Charlixcx Franchesckaar Single Orange Red Green Yellow August 18
The latest in a seemingly endless line of obnoxious teens queueing up to snarl heavily accented rants through MySpace, Charlixcx proudly announces on her website that she's nervously awaiting her GCSE results.
But with any luck she won't be needing them. The 15-year-old already has an album under her belt, recorded last year, which she planned to sell to school friends. But it was soon snapped up by Orange Red Green Yellow, and Franchesckaar is its first single.
It has echoes of a pre-Foundations Kate Nash - the same minimalist, vocal-heavy sound that made Caroline's A Victim an underground hit.
But Franchesckaar sounds like three songs in one, and as Charlixcx skips along, busily mocking her posh, Ugg boot-wearing, glossy-haired rival, she throws scratchy beats and electro-funk into the mix - polishing it off shrieking rave sirens.
An exciting debut that should see her jump right to the front of the queue.
Vampire Weekend Cape Cod Kwassa Kwassa Single XL August 18 
Vampire Weekend can do no wrong. Three startlingly original singles and a massively successful album have paved the way to them being both painfully hip and critically adored.
This their fourth, and hopefully last, release from their eponymous debut, is their most ambitious yet.
For the uninitiated it's a window into the New York band's soul. An eclectic mash up of Afro-pop, orchestral chamber music and preppy college indie.
Singer Ezra Koenig gets the chance to flex his vocals, rumbling his quirky, off-kilter range, over a stop-start shuffle beat that is as catchy as it is intricate and clever.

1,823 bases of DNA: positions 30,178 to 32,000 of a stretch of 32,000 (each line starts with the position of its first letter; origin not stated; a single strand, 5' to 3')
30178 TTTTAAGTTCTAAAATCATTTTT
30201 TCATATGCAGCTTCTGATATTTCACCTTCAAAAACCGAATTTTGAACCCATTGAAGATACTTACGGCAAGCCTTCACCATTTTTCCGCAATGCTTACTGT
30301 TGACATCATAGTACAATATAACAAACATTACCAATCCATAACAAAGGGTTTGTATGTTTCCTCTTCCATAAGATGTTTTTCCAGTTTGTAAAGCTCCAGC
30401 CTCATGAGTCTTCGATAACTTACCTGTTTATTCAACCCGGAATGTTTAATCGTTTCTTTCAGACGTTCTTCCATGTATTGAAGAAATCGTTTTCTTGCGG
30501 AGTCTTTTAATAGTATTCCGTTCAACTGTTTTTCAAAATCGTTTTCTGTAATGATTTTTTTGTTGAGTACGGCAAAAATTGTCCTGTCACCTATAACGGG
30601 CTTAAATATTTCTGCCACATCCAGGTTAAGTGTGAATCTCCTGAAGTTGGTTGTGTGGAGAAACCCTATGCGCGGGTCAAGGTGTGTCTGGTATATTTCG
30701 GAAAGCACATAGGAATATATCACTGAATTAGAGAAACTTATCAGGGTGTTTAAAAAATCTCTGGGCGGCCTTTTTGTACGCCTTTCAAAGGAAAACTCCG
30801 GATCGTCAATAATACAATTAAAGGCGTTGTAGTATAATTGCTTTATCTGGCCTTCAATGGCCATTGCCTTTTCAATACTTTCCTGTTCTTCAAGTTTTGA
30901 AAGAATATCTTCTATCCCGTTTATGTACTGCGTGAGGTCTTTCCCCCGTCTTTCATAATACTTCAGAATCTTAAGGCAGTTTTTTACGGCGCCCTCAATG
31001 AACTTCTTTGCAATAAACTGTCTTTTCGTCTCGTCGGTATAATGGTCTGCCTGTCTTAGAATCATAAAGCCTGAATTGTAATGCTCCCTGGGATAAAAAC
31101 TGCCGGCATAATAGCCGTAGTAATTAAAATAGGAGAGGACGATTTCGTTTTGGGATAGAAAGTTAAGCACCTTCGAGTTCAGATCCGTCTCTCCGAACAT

They've showcased new songs during their summer festival sets, and on first listen they still sound fresh and exciting, but only time will tell if they can extend their reign as alt-pop's golden boys.
The Automatic Steve McQueen Single B-Unique August 18 
Steve Mcqueen is being touted as a more grown up sound for The Automatic.
Trying to break away from being known as That Band Who Did That Monster Song, the lead single from the Welsh band's upcoming second album is US punk-pop by numbers.
Like Weezer fed through a blender, it sounds like a dilluted Green Day B-side but lacks the irony and anarchic spirit that turned both bands into masters of their genre. It's the sort of 'alternative'track they play to keep the moshers happy at student unions - a thumping bassline and barked lyrics, but still gentle enough to sway about to without spilling your pint.
"I was a teenage Steve McQueen, my best perfomance escaped me," whines singer Robin Hawkins... a little too convincingly.